EASEMENTS - WHAT IS A "PUBLIC RECORD"?

In Montana a court has found that an exception for easements not in the public records removes coverage as to easements filed anywhere except the land recorder's office.

Facts
Scott and Carolyn Miller bought a home in Helena, Montana.  They got a title insurance policy from Title Insurance Company of Minnesota (now Old Republic National Title Insurance).  The policy contained the commonly used exception for "easements, or claims of easements, not shown by the public records."

Eight years later, the Millers began building a garage, and found out that their neighbor's water and sewer lines ran under the planned garage.  No easement was recorded, because the two parcels had been owned by the same person when the lines were installed. However, there were records in the city engineer's office about the pipes, apparently in the form of a permit application.

The Millers asked Old Republic to pay for relocation of the lines and attorney fees. The insurer declined, because the policy contained the unrecorded easement exception. The Millers said the easement was not excepted because the city engineer's office records are "public records" under the Montana "public writings" law.

In this case, the term "public records" defined in the title policy is not reasonably subject to two different interpretations.  The title policy issued to the Millers specifically defines "public records" as "those recorded which by law impart constructive notice of matters relating to said land."  This is entirely consistent with existing Montana statutory law and Montana recording procedures, which require that documents affecting title to real property be recorded with the county clerk and recorder of the county in which the real property is located.  See 70-21-201, et seq., MCA.  In addition, judgments docketed in the clerk of the district court's office become liens on the real estate owned by the judgment debtor.  See 25-9-302, MCA.  These are the records that impart constructive notice of matters relating to real property and, for the purposes of this case, are the "public records" defined in the title policy.  The records of the city engineer are not such public records.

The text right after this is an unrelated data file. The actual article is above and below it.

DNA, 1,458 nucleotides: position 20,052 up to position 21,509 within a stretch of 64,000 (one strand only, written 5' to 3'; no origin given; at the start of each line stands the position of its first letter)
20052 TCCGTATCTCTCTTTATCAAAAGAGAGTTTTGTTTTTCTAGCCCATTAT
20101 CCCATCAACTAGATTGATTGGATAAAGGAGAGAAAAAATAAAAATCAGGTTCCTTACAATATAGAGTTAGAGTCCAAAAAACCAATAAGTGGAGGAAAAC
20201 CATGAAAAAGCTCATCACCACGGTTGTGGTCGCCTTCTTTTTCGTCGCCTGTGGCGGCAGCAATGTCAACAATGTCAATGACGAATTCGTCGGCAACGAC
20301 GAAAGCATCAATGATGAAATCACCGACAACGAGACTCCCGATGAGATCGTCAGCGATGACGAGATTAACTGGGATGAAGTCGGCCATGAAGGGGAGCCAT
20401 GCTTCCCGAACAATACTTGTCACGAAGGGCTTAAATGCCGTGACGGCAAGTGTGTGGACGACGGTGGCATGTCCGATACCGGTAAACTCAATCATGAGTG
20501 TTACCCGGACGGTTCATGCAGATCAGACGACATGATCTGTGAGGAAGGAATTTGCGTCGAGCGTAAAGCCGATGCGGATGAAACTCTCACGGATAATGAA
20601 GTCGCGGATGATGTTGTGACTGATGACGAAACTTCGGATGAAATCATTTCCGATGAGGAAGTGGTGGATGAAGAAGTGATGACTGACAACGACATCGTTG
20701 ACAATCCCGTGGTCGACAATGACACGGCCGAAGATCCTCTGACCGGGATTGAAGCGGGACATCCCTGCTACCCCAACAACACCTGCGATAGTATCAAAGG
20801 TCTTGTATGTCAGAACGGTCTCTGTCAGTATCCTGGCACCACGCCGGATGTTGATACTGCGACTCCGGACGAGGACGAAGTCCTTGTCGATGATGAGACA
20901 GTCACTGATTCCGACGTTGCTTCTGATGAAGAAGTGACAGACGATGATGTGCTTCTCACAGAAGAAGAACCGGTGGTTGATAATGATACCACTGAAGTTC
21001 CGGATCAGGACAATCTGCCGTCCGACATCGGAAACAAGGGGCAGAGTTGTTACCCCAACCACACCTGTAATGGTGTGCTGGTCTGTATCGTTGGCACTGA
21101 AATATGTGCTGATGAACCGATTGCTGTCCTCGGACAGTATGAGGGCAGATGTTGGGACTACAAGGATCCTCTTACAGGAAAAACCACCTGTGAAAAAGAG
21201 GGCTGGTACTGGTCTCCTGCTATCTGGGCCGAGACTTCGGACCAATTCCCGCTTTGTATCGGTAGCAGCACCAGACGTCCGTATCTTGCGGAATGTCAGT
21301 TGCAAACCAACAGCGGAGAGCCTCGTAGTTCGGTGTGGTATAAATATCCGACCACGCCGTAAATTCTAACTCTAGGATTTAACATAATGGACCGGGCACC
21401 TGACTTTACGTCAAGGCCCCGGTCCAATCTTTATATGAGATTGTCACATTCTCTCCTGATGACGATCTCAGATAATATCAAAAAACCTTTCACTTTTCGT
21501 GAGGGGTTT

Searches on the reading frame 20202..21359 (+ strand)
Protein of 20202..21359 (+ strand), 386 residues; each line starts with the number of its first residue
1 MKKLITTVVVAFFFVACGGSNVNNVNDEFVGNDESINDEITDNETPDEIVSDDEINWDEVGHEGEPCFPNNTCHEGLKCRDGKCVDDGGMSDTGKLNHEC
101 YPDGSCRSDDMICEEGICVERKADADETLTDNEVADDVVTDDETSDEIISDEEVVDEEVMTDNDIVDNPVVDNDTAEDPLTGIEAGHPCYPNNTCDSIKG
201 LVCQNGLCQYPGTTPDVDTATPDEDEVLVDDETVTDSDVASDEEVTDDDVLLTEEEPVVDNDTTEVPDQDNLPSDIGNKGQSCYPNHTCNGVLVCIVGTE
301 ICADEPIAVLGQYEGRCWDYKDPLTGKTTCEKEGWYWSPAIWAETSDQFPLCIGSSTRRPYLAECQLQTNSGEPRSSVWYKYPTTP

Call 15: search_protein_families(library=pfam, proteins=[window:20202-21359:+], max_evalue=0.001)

The applicable Montana statutes, therefore, do not impose a duty upon title insurers to search city engineer or water department records.  Pursuant to Montana law and the title policy at issue, a title insurer is only under a contractual duty to investigate the documents properly recorded or docketed and which themselves, or through their contents, impart constructive notice of liens and encumbrances, including easements.

The Millers also argued that they had a reasonable expectation that the title insurer would make a search of the records at the engineer's office.  The court found that, because the policy was clear as to what records it covered, the insured could have no such reasonable expectation.  In reaching this conclusion, it noted the insurer's plea that "no title underwriter could maintain copies of such a broad assortment of records, nor could any local title company research those records every time a request for title insurance was presented."

See Miller v. Title Insurance Co. of Minn., 1999 MT 230, 1999 WL 781075 (Mont.) not yet released for publication).